Going virtual - Africa’s maturing markets offer new wholesale and retail service opportunities
Africa’s larger maturing markets are offering new opportunities to providers whose services are either partly or completely run over someone else’s network. As some of the continent’s less well developed markets head towards dominance of all services by two or three mobile operators, this might be a way to keep things competitive. Russell Southwood looks at three different types of virtual operators and what needs to be in place to help them succeed.
Nigeria’s Layer Three started operations in 2005 and was initially an ISP with a base of customers in the capital Abuja. After about year, it refocused and decided to concentrate on just corporate customers. So far, so predictable. But Layer Three found a niche where it could provide a better service. CEO Oyaje Idoke told us:”We started using the VNO (Virtual Network Operator) model to provide services for banks, particularly VPNs. As a result, 70-80% of our business comes from the financial services sector.”
In 2008, it followed its clients by opening a Lagos office to service the many bank headquarters in the city. It did not take long for them to conclude that they needed to have their own fibre capacity to connect the two cities directly. So it leased capacity from Zain, starting with an STM1: each of its banking customers needs a minimum of an E1 and some significantly more. According to Idoke:”We want to test the market and an STM1 will be adequate to start with.”
After technical testing, the link will go live next week:”If things go well, we will extend the service to other cities for financial companies and other corporates.” The cost of the STM1 is quite high but Idoke believes that prices will come down as new infrastructure competitors (including Zain and Phase3) enter the market.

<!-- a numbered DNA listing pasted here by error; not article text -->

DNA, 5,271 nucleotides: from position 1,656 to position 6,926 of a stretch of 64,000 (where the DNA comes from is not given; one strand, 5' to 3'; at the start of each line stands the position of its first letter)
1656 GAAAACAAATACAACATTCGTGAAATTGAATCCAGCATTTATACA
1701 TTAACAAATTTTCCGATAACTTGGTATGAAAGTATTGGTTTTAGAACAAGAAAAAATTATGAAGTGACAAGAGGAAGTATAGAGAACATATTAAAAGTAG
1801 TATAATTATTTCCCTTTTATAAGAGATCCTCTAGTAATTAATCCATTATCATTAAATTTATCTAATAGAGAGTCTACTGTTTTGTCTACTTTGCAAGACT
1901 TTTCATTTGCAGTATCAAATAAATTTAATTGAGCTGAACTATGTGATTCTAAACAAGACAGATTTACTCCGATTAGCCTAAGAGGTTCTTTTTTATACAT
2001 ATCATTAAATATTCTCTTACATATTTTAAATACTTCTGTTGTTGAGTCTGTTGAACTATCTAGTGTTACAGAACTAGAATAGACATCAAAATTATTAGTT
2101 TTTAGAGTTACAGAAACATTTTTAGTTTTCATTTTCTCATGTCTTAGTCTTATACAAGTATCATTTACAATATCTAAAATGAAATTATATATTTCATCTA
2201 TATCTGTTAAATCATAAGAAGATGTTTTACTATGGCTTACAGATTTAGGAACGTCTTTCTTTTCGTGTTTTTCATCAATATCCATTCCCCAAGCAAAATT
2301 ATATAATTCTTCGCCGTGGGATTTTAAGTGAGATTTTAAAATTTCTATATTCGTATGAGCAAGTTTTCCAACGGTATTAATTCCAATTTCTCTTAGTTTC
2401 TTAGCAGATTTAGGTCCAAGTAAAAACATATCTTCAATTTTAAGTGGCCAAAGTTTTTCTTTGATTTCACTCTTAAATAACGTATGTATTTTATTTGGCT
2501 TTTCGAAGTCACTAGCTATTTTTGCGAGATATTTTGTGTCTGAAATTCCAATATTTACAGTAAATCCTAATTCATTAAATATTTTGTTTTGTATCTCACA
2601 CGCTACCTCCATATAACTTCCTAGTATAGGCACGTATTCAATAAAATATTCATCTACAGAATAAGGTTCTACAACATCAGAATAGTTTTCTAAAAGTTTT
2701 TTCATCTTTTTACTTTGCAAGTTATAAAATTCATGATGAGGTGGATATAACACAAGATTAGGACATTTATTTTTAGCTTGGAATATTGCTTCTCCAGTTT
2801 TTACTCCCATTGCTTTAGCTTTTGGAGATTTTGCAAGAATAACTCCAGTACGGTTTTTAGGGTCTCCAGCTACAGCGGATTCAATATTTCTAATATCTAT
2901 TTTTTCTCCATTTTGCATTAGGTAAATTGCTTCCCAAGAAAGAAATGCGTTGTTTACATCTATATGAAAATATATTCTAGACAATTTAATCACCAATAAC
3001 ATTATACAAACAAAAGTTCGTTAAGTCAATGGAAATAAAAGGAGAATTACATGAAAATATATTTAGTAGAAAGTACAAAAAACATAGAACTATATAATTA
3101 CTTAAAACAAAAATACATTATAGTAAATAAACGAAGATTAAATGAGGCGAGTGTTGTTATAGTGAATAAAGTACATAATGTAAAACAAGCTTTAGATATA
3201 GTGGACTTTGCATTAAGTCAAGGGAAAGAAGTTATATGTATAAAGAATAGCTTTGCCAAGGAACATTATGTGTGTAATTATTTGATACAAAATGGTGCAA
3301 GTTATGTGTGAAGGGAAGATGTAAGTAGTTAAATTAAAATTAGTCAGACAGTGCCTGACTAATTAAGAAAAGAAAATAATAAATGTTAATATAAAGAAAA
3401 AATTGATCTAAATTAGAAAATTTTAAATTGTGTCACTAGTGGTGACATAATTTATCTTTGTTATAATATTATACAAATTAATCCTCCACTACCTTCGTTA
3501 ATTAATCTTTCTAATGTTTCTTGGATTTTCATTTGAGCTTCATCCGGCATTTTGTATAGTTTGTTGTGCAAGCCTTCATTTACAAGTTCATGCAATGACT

But Layer Three’s plan is not entirely virtual. It is planning to invest between US$5-10 million (the precise sum depends on how much the Naira devalues) in a metro fibre network in Abuja and later elsewhere and to provide value-added services like a hosted PABX, a data centre for external backup and data recovery.
All of these services are bandwidth intensive, hence the company’s need to ramp up its capacity. It has also become Juniper Networks first certified partner in West Africa and this will enable it to sell network security solutions as part of its data centre services.
This kind of development potentially poses a competitive threat to the major mobile operators who are assuming that corporate data traffic will come their way as they roll out their fibre infrastructure offers. Well-focused, customer responsive smaller organisations may well be a more attractive option for a corporate IT manager, particularly if they offer a whole range of data centre-based, value added services. The question from the corporate IT manager that should make the large mobile operators nervous is: does my account manager have the power to get things done when things go wrong?